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JoeMayo Twitter always sets the retweeted property of a status to false, even…
… when there's a retweet. This change checks to see if there really is a retweet and ensures that the Status.Retweeted property is appropriately set.
Latest commit cc675d8 Jun 30, 2018


LINQ to Twitter

LINQ to Twitter is an open source 3rd party LINQ Provider (Twitter Library) for the Twitter micro-blogging service. It uses standard LINQ syntax for queries and includes method calls for changes via the Twitter API.


The following query returns search results where people are tweeting about LINQ to Twitter:

            var twitterCtx = new TwitterContext(...);

            var searchResponse =
                (from search in twitterCtx.Search
                 where search.Type == SearchType.Search &&
                       search.Query == "\"LINQ to Twitter\""
                 select search)

            if (searchResponse != null && searchResponse.Statuses != null)
                searchResponse.Statuses.ForEach(tweet =>
                        "User: {0}, Tweet: {1}", 

From a coding experience perspective, the TwitterContext type is analogous to the Entity Framework DBContext. You use the TwitterContext instance, twitterCtx, to access IQueryable<T> tweet categories. In the example above, the Search will give you the ability to search Twitter for tweets meeting some criteria.

Note: The ellipses in the TwitterContext parameters indicates that you need to provide an authorizer with credentials, which is required. You can visit Securing Your Applications for documentation on authorizers and visit the Download page for working examples.

Each query category has a Type property for the type of tweets you want to get back. For example, Status tweets can be made for Home, Mentions, or User timelines. Each query category also has an XxxType enum to help you figure out what is available. The example above uses SearchType.Search to perform searches. Another example would be Status queries which might have StatusType.Home as its Type. In the case of Search queries, Search is the only option, but the Type idiom is consistent accross all query categories.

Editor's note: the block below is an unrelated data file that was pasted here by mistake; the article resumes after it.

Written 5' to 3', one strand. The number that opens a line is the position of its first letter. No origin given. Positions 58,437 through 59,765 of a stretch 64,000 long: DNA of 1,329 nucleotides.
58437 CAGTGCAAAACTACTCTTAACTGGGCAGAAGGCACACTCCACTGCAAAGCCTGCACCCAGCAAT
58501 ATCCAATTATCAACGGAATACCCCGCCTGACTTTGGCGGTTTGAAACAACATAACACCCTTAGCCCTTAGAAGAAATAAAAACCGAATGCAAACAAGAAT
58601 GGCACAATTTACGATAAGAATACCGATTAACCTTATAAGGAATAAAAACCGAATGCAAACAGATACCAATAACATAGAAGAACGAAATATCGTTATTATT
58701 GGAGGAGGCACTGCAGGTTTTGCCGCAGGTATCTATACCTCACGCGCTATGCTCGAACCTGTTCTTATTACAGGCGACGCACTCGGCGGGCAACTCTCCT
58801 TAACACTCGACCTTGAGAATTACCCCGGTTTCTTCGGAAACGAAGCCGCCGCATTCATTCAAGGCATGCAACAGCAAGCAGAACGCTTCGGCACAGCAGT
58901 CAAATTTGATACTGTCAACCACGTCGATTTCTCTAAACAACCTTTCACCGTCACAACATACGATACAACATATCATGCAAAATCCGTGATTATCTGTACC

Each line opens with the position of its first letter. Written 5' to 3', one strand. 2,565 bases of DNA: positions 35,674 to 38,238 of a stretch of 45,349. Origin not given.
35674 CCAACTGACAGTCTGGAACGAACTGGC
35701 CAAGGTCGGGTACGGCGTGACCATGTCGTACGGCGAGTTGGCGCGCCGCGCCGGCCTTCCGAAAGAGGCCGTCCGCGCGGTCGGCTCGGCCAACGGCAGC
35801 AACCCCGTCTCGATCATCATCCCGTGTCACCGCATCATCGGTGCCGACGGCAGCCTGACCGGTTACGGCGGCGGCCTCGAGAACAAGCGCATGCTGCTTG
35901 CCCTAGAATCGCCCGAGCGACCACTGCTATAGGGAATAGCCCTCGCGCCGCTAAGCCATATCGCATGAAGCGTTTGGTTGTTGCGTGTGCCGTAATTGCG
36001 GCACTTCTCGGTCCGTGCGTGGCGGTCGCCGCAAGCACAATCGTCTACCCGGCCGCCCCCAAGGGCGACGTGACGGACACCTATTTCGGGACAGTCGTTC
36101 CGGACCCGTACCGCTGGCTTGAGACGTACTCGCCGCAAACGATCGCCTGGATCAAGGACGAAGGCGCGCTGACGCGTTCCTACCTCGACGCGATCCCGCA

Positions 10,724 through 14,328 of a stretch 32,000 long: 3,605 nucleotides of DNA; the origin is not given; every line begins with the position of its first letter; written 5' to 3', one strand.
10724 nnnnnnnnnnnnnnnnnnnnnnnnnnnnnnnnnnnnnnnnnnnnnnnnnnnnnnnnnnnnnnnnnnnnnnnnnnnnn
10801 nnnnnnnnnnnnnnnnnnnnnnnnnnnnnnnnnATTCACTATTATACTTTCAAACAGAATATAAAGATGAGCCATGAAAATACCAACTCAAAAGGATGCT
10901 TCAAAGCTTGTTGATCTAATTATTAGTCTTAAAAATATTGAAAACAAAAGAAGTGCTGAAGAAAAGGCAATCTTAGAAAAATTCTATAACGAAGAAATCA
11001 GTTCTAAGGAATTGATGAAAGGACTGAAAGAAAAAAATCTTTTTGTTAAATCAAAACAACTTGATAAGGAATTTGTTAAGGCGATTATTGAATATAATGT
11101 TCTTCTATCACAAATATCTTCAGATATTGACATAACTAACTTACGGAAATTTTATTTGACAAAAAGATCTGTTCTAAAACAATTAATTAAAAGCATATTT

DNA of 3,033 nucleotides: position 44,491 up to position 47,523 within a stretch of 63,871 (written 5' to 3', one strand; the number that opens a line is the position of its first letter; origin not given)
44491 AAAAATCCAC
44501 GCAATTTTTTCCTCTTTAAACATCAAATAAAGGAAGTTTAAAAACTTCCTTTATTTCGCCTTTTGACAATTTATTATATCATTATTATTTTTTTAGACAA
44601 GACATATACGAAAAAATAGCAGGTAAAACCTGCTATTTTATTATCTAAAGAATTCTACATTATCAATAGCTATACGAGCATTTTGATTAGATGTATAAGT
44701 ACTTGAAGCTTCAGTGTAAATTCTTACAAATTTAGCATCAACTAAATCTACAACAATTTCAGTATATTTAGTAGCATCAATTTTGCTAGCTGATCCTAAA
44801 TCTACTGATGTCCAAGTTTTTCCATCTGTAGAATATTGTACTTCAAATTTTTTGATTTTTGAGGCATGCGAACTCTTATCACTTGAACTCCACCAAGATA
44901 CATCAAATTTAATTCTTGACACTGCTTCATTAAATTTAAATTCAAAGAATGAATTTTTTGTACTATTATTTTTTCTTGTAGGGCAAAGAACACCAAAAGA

Just like other LINQ providers, you get an IQueryable<T> back from the query. You can see how to materialize the query by invoking the SingleOrDefaultAsync operator. For Search results, you receive one Search entity that contains information about the Search query and the Search entity contains a Statuses property that is a collection of Status entities. On other queries, you would materialize the query with ToListAsync for multiple results. Just like other LINQ providers, LINQ to Twitter does deferred execution, so operators such as ToListAsync and SingleOrDefaultAsync or statements such as for and foreach loops will cause the query to execute and make the actual call to Twitter.

The latest version of LINQ to Twitter supports async. You can see this where the code above await's the query, using the SingleOrDefaultAsync operator. Commands are async also. e.g. await TweetAsync("Hello from LINQ to Twitter").

For more details on how LINQ to Twitter works, you can visit Making API Calls for API specific examples. The downloadable source code also contains copious examples in the projects. Just look in the Samples folder.


In addition to being able to download from this site, you can also automatically install LINQ to Twitter into your Visual Studio projects via NuGet;

Available Feature Set

See Making API Calls.

For more info:

  • follow @JoeMayo for releases and related blog posts.
  • follow @Linq2Twitr for more detailed project information.